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Older Adults Awareness of New RSV Vaccine & Willingness to Receive It

A male doctor puts a band aid on a senior woman's arm after he administered the COVID-19 vaccine injection. They are both wearing a protective face mask to protect themselves from the transfer of germs.
Despite increased attention on risks from RSV, many U.S. adults unaware of the new vaccine
  • Funder
    NORC at the University of Chicago
  • Dates
    July 2023


Vast majority of U.S. adults ages 50 and older are unaware of new RSV vaccine.

Respiratory Syncytial Virus (RSV) is a common and contagious virus that typically produces mild symptoms but can put older or chronically ill patients at extremely serious risk. An estimated 60,000 to 160,000 older adults are hospitalized with RSV each year, and 6,000 to 10,000 die annually from RSV infection, according to the Centers for Disease Control and Prevention. 


NORC conducted an analysis using Foresight 50+ survey to assess awareness of the RSV vaccine among U.S. adults ages 50 and older. 

Between July 20 and 24, 2023, during the Foresight 50+ monthly omnibus survey, a poll was conducted with U.S. adults ages 50 and older. The sample included 1,012 interviews with a nationally representative sample (margin of error +/- 4.3 percentage points) of adults ages 50 and older, of which 964 respondents completed the survey via the web and 48 completed the survey via telephone. Participants were asked about general awareness of respiratory syncytial virus (RSV), awareness of RSV vaccine, likelihood of getting the RSV vaccine when available, and reasons for not getting the vaccine if hesitant.  This survey will be repeated to identify trends over time.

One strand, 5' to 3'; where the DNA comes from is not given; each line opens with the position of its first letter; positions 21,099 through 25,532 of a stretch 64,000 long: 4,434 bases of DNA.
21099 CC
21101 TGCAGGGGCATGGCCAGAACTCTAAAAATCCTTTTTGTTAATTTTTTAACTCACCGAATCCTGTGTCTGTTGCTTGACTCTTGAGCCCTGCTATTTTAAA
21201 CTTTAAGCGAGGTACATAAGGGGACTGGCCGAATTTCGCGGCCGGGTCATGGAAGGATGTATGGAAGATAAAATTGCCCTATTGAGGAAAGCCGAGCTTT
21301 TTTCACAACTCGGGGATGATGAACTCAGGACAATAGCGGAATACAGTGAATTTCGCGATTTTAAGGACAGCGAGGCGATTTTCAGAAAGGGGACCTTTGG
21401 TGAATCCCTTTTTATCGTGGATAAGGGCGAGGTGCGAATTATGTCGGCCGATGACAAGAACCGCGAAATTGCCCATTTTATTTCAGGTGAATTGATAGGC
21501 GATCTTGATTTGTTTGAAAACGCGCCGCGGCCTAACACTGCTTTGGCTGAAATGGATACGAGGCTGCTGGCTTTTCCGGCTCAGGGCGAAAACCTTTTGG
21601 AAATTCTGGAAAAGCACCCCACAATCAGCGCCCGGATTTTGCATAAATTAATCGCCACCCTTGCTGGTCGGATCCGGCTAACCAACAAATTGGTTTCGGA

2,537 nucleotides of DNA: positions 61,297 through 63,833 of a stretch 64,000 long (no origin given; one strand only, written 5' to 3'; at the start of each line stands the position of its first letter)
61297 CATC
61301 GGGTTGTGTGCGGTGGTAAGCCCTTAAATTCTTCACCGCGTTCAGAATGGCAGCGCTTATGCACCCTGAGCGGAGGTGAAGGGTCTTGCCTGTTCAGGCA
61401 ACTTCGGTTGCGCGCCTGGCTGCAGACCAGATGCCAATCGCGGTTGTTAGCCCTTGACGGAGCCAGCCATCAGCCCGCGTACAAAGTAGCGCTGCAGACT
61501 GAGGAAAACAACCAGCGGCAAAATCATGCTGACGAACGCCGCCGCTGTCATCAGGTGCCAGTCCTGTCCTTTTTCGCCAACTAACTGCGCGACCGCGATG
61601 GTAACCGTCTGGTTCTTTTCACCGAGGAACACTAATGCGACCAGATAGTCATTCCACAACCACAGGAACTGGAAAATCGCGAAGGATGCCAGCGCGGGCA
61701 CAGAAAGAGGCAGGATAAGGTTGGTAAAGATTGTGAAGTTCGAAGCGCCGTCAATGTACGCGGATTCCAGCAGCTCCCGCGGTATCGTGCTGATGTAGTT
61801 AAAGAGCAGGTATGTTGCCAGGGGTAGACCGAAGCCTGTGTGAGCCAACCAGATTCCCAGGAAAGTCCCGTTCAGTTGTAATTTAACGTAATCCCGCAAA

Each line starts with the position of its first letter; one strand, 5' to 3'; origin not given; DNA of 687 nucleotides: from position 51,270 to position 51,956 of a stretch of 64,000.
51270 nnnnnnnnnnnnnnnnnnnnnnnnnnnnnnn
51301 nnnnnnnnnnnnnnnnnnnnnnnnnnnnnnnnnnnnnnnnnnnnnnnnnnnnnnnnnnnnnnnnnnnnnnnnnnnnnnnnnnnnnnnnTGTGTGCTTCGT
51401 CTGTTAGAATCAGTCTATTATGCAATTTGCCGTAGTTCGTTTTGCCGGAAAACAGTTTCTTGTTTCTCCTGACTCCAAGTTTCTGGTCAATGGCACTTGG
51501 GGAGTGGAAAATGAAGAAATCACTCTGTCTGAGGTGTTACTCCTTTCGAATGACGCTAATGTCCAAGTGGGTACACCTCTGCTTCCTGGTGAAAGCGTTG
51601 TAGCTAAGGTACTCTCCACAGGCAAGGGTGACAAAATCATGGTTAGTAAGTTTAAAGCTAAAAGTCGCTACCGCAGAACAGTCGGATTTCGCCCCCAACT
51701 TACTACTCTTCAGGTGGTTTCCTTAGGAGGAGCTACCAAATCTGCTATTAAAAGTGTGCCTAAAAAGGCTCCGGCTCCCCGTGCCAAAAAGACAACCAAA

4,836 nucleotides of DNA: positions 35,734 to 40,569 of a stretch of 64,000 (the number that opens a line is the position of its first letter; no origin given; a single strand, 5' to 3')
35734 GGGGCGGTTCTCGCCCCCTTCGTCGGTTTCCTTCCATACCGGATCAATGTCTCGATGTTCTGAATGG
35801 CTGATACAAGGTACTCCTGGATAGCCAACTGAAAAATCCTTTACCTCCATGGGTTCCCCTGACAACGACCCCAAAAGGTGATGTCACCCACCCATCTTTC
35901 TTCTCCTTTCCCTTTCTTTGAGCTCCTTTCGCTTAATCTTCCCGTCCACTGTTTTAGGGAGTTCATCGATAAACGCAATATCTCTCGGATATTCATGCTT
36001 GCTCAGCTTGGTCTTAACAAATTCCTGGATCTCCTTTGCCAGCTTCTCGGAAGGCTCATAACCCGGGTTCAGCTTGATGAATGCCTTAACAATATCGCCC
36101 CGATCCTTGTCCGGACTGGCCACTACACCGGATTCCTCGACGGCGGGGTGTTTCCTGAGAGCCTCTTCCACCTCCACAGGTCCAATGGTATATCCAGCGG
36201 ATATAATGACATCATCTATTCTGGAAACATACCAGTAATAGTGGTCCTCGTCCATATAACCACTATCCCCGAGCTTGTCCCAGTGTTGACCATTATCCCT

Older adults are unaware of the new RSV vaccine and are less likely to get the RSV vaccine when available.

The latest Foresight 50+ poll from NORC highlights seven in 10 adults over 50 said they had not heard about the RSV vaccine. Sixty percent reported hearing or reading little to nothing about RSV itself. Pollsters say these low levels of awareness were consistent across gender, race/ethnicity, education, and income. When surveyed, 73% of older adults reported they definitely would not (20%) or were not sure if they would (53%) get the new RSV vaccine. The top reasons cited for hesitancy were:

  • Concerns about the side effects (43%)
  • Concerns about vaccine development and approval (38%)
  • Lack of concern about getting seriously ill from RSV (30%)

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